Coming across commercially prepared products that are specifically designed for the low FODMAP diet is always exciting. And when they are lab tested and certified low FODMAP we consumers have the assurance that they are compliant with the diet.
We assume you know that Monash University and FODMAP Friendly both lab test and certify products, but did you know that the Rachel Pauls Food brand does as well? And yes, there is a Rachel Pauls behind the brand, who is a MD and follows the diet herself.
Rachel Pauls Low FODMAP Products
If you are not familiar with Rachelpaulsfood.com, be sure to make a visit. There are hundreds of recipes as well as a shop featuring their own products, from Happy Bars energy bars, Happy Soup bases, Happy Jerky, Happy Spices (several blends) as well as baking mixes like Chocolate Cake, Vanilla Cake and Fudgy Brownies. And every one of Rachel Pauls products is lab tested and certified low FODMAP.
Dr. Pauls has also written a best-selling book, The Low-FODMAP IBS Solution Plan & Cookbook, which offers a 4-week guide to following the diet and more than 100 recipes that can be made in 30 minutes or less.
Meet The Remarkable Dr. Pauls
We thought it was high time to sit down with Dr. Pauls to learn more about her personally, and to talk about what she has brought to the FODMAP community.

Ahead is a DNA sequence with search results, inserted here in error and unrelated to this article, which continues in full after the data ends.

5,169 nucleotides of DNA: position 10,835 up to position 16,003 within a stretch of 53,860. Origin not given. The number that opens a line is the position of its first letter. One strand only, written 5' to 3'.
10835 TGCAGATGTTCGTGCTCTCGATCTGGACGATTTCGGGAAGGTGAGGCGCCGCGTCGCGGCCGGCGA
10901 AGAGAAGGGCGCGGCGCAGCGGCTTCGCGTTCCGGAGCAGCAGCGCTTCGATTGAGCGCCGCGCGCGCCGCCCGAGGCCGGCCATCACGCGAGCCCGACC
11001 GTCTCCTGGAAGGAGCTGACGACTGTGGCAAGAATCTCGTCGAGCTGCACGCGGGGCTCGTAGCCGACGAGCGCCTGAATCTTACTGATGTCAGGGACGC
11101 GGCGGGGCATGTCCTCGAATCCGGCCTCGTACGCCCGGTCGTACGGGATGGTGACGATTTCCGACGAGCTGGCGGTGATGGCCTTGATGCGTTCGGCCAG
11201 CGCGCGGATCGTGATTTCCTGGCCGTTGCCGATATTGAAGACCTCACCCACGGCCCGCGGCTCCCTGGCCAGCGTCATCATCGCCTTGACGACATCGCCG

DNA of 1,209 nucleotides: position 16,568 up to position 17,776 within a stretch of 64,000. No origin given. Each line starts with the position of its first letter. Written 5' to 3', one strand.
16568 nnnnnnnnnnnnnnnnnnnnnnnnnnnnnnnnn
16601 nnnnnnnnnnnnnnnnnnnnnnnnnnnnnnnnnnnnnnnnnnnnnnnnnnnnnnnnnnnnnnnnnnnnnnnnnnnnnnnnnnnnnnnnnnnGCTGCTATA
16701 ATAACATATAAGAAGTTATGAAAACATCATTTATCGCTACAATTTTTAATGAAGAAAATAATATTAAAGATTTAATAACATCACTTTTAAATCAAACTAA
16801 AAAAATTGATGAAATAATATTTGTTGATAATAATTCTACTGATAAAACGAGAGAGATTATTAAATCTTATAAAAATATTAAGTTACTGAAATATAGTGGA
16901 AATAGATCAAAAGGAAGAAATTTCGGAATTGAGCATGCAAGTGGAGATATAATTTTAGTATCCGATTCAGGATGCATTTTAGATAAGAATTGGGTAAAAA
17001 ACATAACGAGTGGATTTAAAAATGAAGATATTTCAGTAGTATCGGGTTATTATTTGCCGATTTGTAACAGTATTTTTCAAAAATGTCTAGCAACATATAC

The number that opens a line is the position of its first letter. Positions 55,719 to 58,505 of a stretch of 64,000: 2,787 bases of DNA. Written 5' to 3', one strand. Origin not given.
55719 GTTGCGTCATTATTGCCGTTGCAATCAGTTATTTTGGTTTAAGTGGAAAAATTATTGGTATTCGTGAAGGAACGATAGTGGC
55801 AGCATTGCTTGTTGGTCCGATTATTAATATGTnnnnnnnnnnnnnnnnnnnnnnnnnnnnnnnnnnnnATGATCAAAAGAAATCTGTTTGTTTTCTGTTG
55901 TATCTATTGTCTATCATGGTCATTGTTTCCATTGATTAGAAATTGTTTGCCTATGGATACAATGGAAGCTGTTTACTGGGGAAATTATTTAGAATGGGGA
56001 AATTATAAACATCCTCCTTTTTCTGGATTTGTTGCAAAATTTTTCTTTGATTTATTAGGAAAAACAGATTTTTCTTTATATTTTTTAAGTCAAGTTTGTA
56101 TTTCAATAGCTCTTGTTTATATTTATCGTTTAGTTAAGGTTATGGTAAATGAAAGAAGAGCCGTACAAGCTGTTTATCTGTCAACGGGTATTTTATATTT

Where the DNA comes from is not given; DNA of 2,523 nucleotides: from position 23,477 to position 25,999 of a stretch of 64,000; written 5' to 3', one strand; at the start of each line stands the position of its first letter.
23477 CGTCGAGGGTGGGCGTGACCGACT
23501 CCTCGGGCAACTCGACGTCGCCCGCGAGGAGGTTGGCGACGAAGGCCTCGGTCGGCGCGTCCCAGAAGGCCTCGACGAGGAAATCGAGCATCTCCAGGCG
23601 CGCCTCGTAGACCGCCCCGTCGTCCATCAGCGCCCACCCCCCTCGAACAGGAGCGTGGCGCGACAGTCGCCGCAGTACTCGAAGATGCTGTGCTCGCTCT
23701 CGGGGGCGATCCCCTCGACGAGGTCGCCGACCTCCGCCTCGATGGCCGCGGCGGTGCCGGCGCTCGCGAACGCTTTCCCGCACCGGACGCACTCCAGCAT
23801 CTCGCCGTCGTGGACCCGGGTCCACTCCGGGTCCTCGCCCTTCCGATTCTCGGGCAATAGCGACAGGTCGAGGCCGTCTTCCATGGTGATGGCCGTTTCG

Dédé Wilson: Dr. Pauls, I am so glad we are finally doing this. I have been aware of your brand for several years and had noticed the certification language on your site but was never sure what it meant. I think when we get to that part of this interview the information is going to be a huge happy surprise for many FODMAPers. But first, let’s talk about you.
You are a MD with a specialization in Urogynecology, and the Program Director for a leading Female Pelvic Medicine and Reconstructive Surgery fellowship. You have published over 100 journal articles (including research related to IBS and FODMAPs), were named Mentor of the Year in 2012 by the American College of Obstetricians and Gynecologists in recognition of your role in teaching and training aspiring physicians and surgeons, are a mother of 3, have a brown belt in Taekwondo, and have treated your own IBS with the low FODMAP diet.